By Azam Gill
August 5th, 2015
ISLAM enshrines a love for knowledge probably unmatched by any other belief system. Popular Muslim belief subscribes to a search for knowledge even unto the ends of the earth: just governance is considered knowledge-dependent. To be learned, then, is a cardinal virtue and ignorance, a sin of omission. The intellectual strength of flourishing Muslim empires was based on fine scholars produced by their madrasas. Pakistan needs to acquire such a body of theoreticians to whisper words of wisdom into its politicians’ ears.
The Italian philosopher Antonio Gramsci’s theory of cultural hegemony and the power struggle through ideas has influenced all political schools of thought. Ideological factions seek to customise mindsets by designing curricula.
This article will bypass the polemical curricula battlefield and seek to draw attention to access to education and the national talent pool.
Reforming Education Requires A Rethink Of Policy
Generally speaking, education is a state-administered fundamental right of citizens. It is supposed to guarantee full access to learning and training, thereby ensuring that the largest possible national talent pool provides quality recruits to serve a nation.
Pakistan’s Muslim heritage of venerating learning has become hostage to overlapping rich-poor and urban-rural disparities, the general state of the economy and corruption practiced as a recreational sport.
The overlap makes it difficult to tackle a single component of what are multiple problems. For example, even consensually streamlined curricula can reach a dead end when there are either no schools, or students cannot reach them, or teachers on the payroll do not exist, or diplomas are on a promotional sale.
As long as Pakistan remains an under-construction civil society in which corruption is strong and the economy weak, most education reforms will only generate good press.
Legislating solutions to these problems is slow, arduous and risky, giving birth to further challenges. Inaction is even worse, silently condoning dishonesty, incompetence and impotence.
The situation was not very different in France when Napoleon Bonaparte decided to streamline the unwieldy French education system. His nation’s talent was mired in multi-faceted disparity, stifling socio-economic mobility to stagnate the talent pool. Consequently, Bonaparte redressed state education to be what it is today, based on clear budget allocations, inspections, competitive exams and a hierarchy of educational institutions. The system went through its birthing pains, teenage and maturity, though it is currently considered as needing further reform.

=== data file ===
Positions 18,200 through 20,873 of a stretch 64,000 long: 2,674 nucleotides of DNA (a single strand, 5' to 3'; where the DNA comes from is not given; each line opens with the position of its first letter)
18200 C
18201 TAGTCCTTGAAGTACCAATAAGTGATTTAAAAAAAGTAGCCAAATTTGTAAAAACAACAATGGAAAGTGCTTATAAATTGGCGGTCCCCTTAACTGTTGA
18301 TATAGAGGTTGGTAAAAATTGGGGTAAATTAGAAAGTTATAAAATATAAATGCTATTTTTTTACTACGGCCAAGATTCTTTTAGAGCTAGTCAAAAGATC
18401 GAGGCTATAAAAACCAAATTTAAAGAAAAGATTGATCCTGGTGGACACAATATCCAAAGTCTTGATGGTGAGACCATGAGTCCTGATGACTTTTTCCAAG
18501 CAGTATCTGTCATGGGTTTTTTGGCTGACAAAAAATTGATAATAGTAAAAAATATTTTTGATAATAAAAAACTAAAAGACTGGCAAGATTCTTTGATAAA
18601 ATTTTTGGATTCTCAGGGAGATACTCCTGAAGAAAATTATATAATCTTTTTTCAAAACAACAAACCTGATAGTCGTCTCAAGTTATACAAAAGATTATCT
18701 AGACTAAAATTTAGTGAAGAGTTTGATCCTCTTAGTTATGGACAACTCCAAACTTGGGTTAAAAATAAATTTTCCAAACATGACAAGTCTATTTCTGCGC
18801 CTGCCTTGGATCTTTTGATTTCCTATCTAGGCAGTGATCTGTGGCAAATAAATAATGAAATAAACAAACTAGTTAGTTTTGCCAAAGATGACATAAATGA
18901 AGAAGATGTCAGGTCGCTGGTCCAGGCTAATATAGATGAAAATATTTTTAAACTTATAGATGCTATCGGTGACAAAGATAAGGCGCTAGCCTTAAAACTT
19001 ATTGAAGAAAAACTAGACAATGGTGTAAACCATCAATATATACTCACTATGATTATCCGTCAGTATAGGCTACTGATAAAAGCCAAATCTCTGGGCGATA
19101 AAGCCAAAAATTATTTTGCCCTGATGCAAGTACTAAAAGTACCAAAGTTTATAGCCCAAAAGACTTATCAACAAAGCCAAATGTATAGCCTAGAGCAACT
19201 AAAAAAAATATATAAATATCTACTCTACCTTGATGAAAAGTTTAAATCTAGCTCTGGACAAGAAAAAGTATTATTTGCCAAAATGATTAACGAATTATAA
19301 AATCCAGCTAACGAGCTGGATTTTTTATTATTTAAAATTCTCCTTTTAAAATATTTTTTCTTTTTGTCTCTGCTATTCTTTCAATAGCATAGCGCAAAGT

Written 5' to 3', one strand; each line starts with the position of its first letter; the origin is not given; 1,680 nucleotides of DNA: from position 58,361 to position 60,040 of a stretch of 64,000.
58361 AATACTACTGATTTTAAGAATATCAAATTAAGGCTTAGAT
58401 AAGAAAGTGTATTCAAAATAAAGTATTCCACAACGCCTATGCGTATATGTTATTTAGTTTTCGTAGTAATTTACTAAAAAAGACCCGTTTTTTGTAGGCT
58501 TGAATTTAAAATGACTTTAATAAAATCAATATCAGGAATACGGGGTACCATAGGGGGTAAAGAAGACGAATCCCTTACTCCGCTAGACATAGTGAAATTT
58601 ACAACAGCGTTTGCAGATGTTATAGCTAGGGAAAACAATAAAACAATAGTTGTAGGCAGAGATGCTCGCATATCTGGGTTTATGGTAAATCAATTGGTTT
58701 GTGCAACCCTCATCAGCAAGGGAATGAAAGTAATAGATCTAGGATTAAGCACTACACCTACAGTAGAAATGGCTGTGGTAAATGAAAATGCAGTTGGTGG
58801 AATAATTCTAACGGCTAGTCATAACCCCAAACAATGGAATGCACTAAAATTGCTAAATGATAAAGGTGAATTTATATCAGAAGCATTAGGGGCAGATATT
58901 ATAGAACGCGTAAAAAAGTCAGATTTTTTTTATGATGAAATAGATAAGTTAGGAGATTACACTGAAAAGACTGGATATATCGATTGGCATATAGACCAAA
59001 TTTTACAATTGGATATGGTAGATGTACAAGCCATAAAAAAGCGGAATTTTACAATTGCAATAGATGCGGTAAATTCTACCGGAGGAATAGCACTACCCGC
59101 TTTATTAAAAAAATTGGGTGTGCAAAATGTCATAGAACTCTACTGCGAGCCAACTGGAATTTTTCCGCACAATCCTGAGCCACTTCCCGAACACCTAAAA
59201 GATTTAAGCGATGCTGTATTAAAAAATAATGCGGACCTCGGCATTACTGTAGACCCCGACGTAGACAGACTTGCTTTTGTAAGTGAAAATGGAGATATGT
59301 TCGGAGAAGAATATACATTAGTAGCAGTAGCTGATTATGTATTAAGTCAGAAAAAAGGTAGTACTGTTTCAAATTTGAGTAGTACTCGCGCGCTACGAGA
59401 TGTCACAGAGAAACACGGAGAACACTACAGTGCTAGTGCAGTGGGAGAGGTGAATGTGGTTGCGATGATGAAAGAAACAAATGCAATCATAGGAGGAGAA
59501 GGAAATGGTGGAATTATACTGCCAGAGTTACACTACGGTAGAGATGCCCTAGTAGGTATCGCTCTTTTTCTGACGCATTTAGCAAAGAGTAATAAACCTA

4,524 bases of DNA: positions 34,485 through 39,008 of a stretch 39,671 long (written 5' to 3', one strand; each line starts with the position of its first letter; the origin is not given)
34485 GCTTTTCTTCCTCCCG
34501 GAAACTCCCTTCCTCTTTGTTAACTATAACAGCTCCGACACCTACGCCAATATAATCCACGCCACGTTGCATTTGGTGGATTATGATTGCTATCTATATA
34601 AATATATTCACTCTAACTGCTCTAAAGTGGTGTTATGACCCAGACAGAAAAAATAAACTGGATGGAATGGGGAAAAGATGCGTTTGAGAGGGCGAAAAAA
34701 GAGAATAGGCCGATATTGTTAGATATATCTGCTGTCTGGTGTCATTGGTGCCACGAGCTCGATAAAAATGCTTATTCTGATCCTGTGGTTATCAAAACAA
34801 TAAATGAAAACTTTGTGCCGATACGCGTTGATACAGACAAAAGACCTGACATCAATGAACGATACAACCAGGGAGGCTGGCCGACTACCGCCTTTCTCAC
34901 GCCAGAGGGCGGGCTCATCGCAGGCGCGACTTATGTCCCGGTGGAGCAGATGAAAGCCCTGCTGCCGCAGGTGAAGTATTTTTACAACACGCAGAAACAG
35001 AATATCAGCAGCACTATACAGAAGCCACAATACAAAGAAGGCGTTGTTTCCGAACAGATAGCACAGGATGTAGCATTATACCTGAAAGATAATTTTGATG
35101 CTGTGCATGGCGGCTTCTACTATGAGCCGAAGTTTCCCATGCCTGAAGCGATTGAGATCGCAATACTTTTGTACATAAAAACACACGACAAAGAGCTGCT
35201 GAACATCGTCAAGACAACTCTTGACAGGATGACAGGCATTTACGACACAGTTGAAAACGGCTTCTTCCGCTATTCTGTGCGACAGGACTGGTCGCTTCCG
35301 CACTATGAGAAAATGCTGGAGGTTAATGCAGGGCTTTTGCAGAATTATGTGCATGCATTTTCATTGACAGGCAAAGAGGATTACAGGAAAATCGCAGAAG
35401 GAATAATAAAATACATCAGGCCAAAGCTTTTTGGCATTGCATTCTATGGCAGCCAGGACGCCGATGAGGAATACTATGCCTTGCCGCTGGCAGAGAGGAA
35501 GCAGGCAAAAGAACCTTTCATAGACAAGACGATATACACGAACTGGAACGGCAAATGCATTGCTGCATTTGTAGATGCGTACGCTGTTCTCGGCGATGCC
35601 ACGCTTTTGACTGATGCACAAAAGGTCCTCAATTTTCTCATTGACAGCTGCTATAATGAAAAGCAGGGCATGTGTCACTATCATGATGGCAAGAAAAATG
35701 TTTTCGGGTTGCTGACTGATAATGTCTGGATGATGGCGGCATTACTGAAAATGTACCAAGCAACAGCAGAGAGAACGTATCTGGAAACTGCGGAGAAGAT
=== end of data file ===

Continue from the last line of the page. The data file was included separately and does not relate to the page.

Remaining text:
Zulfiqar Ali Bhutto tried his hand at nationalising education which is why it had to be de-nationalised. Quality education today in Pakistan, hotly competing with the erstwhile near-monopoly of Christian institutions, is mainly private, whereas in France the state institutions encapsulate quality. Private institutions are only considered worthy of well-heeled duffers.
State or private educational institutions in France are allowed to receive financial support from business enterprises benefitting from a tax break. A company can choose to give all or part of its business tax to the state or an educational institution. Businesses are also required to spend 2pc of their gross payroll on their personnel’s training and continuing education. Many of the contracts are accorded to local educational institutions, an added financial benefit.
Although superimposing a system onto another culture is a recipe for disaster, an adaptation may be considered for Pakistan.
All or a percentage of the seats of quality institutions should be accessible by district, provincial or national competitive exams. There will be a need here to guard stringently against corruption and cheating in the make-up, mentoring, and administration of these tests. This may be a bit of a tall order whilst waiting for Pakistan to improve its place on Transparency International’s Corruption Perceptions Index, but there can be little doubt that the need is there.
The potential for corrupting such a system is ever-present. A company colluding with dishonest educational institutions to embezzle taxes is an alarming scenario but transparency can be helpful. These transactions posted on the internet with public access would submit to the direct scrutiny of taxmen, concerned parents, teachers and the press. The business tax thus received by educational institutions should comfortably finance grants for those successful candidates of the competitive exams whose family incomes justify them.
This could relieve the pressure on the educational system while waiting for other, national problems to be successfully tackled — obstacles which the educational system may effectively bypass.
Allowed to function with liberty, the Muslim veneration of learning is a counter-force to parameters that have made Pakistan’s learners hostage to corruption, incompetence and the curricula war.
Dr. Azam Gill, teacher, novelist, news analyst and former Pakistani soldier, is a Lecturer in English at Toulouse University II, France. He received his Ph.D suma cum laude from Stendhal University, France.
Gill served with distinction in the French Foreign Legion and as a commissioned officer in the Punjab Regiment, with service in Africa and on the Line of Control in Kashmir.